Intensive field sampling increases the known extent of carbon-rich Amazonian peatland pole forests

Euridice Nora Honorio Coronado*, Adam Hastie, José Reyna, Gerado Flores, Julio Grández, Outi Lähteenoja, Frederick C Draper, Christine Åkesson, Timothy R Baker, Rupesh K Bhomia, Lydia E.S. Cole, Nállarett Dávila, Jhon Del Águila, Margarita Del Águila, Dennis Del Castillo Torres, Ian Thomas Lawson, Manuel Martín Brañas, Ed T A Mitchard, Abel Monteagudo, Oliver L PhilipsEliseo Ramírez, Marcos Ríos, Sandra Ríos, Lily Rodriguez, Katherine H Roucoux, Ximena Tagle Casapia, Rodolfo Vasquez, Charlotte E Wheeler, Mariana Montoya

*Corresponding author for this work

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Peatland pole forest is the most carbon-dense ecosystem in Amazonia, but its spatial distribution and species composition are poorly known. To address this knowledge gap, we quantified variation in the floristic composition, peat thickness, and the amount of carbon stored above and below ground of 102 forest plots and 53 transects in northern Peruvian Amazonia. This large dataset includes 571 ground reference points of peat thickness measurements across six ecosystem types. These field data were also used to generate a new land-cover classification based on multiple satellite products using a random forest classification. Peatland pole forests are floristically distinctive and dominated by thin-stemmed woody species such as Pachira nitida (Malvaceae), Platycarpum loretense (Rubiaceae), and Hevea guianensis (Euphorbiaceae). In contrast, palm swamps and open peatlands are dominated by Mauritia flexuosa (Arecaceae). Peatland pole forests have high peat thickness (274 ± 22 cm, mean ± 95% CI, n = 184) similar to open peatlands (282 ± 46 cm, n = 46), but greater than palm swamps (161 ± 17 cm, n = 220) and seasonally-flooded forest, terra firme, and white-sand forest where peat is rare or absent. As a result, peatland pole forest has exceptional carbon density (1,133 ± 93 Mg C ha−1). The new sites expand the known distribution of peatland pole forest by 61% within the Pastaza-Marañón Foreland basin, mainly alongside the Tigre river, to cover a total of 7540 km2 in northern Peruvian Amazonia. However, only 15% of the pole forest area is within a protected area, whilst an additional 26% lies within indigenous territories. The current low levels of protection and forest degradation but high threat from road paving projects makes the Tigre river basin a priority for conservation. The long-term conservation of peatland pole forests has the potential to make a large contribution towards international commitments to mitigate climate change.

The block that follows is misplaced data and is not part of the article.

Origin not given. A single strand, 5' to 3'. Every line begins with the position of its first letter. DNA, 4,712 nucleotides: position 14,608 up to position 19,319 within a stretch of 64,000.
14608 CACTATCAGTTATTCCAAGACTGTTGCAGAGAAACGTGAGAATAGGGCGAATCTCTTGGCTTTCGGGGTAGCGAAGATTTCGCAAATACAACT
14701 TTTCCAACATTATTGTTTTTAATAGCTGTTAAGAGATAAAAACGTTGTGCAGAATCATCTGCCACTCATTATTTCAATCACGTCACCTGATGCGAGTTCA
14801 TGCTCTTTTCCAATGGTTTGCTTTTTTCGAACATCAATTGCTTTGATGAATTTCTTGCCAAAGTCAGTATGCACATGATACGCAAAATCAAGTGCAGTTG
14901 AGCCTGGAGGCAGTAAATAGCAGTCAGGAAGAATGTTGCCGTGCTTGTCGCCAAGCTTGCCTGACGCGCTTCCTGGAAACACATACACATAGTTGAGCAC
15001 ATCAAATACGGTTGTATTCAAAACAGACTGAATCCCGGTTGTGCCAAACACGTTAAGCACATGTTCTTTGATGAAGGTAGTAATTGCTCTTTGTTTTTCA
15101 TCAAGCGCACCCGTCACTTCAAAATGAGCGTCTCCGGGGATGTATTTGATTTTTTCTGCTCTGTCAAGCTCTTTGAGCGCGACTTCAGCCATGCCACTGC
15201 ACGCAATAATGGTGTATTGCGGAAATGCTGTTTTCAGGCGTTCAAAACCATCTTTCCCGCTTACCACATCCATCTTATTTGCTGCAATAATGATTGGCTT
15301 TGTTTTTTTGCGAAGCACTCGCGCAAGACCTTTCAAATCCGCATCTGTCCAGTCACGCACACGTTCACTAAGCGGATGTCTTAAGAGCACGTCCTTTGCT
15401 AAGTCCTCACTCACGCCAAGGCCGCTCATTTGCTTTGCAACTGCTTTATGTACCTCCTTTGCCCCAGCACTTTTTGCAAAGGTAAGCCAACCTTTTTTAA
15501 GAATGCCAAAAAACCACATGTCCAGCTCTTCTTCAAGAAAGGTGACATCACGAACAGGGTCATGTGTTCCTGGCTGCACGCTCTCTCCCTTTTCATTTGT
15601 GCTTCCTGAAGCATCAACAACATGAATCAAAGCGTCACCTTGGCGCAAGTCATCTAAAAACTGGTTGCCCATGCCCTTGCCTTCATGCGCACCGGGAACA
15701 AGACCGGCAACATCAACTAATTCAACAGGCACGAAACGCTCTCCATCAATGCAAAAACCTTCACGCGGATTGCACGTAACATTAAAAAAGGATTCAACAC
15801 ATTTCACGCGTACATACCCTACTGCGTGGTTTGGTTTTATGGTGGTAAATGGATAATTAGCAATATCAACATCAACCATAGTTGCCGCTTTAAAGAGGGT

Original languageEnglish
Article number074048
Number of pages16
JournalEnvironmental Research Letters
Issue number7
Publication statusPublished - 14 Jul 2021


  • Carbon density
  • Dominant species
  • Google Earth Engine
  • Indigenous communities
  • Natural resources
  • Peatland degradation
  • RAMSAR sites


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